“The first thing I changed in my team was recruitment methods,” says Ludmila, who has worked nearly all of her career within finance departments at Decathlon in Russia, France and since 2019, Indonesia.
“One of my dearest friends in the company told me one day that if you plant a cucumber, you will not get tomatoes.”
“That stayed with me for a number of years before I really saw that to create a great team, you need to hire great people. And to acquire great people, you need to have a solid recruitment system that allows you to not make mistakes.”
This new system which Ludmila has developed is tailored specifically to the recruitment market in Jakarta, and would not work as well in other markets, she says.
“I had to rapidly figure out what is the system that works for this market.”
“Now, it’s used by all departments in the subsidiary,” she says.
The method is to hold group interviews in order to see more people, but whittle the list down quicker.
“We have to sift through a lot of candidates to find our star,” says Ludmila.
At first, she picked out promising CVs from what came through on LinkedIn and invited people for a one-to-one interview, like she would have in Europe. But she met with a lot of people that didn’t have the energy or motivation she was looking for.
After that experience, she decided to send case studies to those sending in CVs and applications to assess their motivations and whether they understood the role. From there, she picked 10 candidates to do a group interview with, and then one or two as final candidates.
“I realised that I had to meet several people at the same time, because in the first 15 minutes of them talking, I can already see if they are on the same level of energy,” she adds.
However, with managing a big change like this, where everybody might not be on board straight away, Ludmila has found it helpful to first allow a culture where employees can bring questions and concerns to her, but also one that will allow team members to make mistakes.
“If you think I’m wrong, you need to tell me,” she says.
“The collective result is more important than individual egos.”
Sometimes your team will come to you with ideas you might know will be bad, says Ludmila. “But if they are able to try it and fail then they will see the result is not good and correct themselves. It’s about a learning curve mentality.”
This was the case when there was a team member who had a low workload and was not doing enough work fast enough. This employee complained about certain issues and gave excuses for work which was not done.
Ludmila was the manager of their line manager, and had pushed for a change. But, the manager wanted to keep the employee.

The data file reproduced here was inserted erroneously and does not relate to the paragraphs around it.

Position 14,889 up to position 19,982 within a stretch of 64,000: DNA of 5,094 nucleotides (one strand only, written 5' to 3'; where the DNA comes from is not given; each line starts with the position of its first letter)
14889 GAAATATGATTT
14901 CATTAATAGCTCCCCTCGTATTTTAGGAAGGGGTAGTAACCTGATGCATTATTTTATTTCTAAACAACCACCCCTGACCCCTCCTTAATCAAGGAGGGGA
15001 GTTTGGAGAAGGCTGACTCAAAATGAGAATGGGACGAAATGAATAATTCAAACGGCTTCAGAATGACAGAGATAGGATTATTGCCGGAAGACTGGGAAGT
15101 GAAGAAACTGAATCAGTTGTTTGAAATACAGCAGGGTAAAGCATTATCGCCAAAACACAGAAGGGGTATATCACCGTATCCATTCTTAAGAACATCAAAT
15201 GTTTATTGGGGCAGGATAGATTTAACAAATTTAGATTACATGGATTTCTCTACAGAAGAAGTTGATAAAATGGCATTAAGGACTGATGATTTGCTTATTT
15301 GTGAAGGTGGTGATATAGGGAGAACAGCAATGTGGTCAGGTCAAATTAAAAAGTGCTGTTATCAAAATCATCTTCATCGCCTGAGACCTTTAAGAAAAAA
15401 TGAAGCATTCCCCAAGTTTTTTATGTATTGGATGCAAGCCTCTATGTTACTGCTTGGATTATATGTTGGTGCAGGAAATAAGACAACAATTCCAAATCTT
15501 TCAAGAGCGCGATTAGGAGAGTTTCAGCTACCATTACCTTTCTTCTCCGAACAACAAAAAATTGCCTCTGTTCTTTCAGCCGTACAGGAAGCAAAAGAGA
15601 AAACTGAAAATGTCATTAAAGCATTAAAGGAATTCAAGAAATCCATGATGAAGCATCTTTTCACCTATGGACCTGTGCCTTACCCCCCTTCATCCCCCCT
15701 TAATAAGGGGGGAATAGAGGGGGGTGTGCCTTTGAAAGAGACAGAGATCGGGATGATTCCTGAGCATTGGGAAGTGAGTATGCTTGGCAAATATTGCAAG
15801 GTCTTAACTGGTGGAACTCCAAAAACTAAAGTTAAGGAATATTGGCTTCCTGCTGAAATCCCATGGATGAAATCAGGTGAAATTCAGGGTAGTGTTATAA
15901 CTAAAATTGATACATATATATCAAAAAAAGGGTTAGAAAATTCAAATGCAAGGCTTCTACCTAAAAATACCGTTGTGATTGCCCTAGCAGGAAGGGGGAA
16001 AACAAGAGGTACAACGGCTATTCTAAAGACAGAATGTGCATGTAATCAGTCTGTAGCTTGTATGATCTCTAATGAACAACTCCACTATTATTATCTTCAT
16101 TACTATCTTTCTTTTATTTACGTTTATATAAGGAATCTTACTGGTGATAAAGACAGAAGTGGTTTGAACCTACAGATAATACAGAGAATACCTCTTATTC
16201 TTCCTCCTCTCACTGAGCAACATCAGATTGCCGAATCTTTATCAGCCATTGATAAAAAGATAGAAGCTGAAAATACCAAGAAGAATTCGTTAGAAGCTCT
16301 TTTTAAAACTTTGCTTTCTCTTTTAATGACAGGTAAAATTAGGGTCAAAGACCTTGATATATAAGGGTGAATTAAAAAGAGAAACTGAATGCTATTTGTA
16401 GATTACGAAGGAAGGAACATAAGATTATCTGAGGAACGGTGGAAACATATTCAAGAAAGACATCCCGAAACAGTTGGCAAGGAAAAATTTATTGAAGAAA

“I was pushing them to change this person because they obviously were unhappy to be with us, and we were not very happy with their work either,” says Ludmila. “I was confused why the situation dragged on so long, but I let the manager resolve it by themselves.”
In the end, the employee left and their new hire was a much better fit.
“From day one with the new recruit, all the problems disappeared,” says Ludmila. “The work of the whole department has transformed because the people are solid. And I’ve now talked with the manager about what we can learn from the situation going forward and how we can resolve it quicker.”
“Sometimes indecisiveness costs a lot.”
It’s this management side of her role that Ludmila is really passionate about. Her career in management is motivated by a desire to promote profiles in her team, enable people to do their best and be an all round great boss.
“That’s what I love about my job most,” she says. “Then, of course, having an impact on the business and being able to create your vision of things, this is just amazing. And sharing that with your team and achieving things together that you might not be able to if you were solo. This is a feeling like no other.”
"I’m a big Taylor Swift fan. I love the song Blank Space, but I’m really inspired by her as a person and by the fact that she writes her own songs and has put a lot of work into where she is now."
"There are a lot of people who I admire for their achievements, but I really appreciate Bob Iger, the ex-CEO of Disney. He has taken a company that is old, set in their ways and he has propelled them into the future with bold decisions. I’m really proud of where Disney is now and thinking of so many companies that were the same age that perished or were let down faced with a new era."
Chris is the founder and MD of GenerationCFO.com and creator of the Digital Finance Function Model and a contributor to many articles on our platform. Chris focuses on the shift toward digital transformation in accounting and finance, shows you what good looks like, then helps to get you there!
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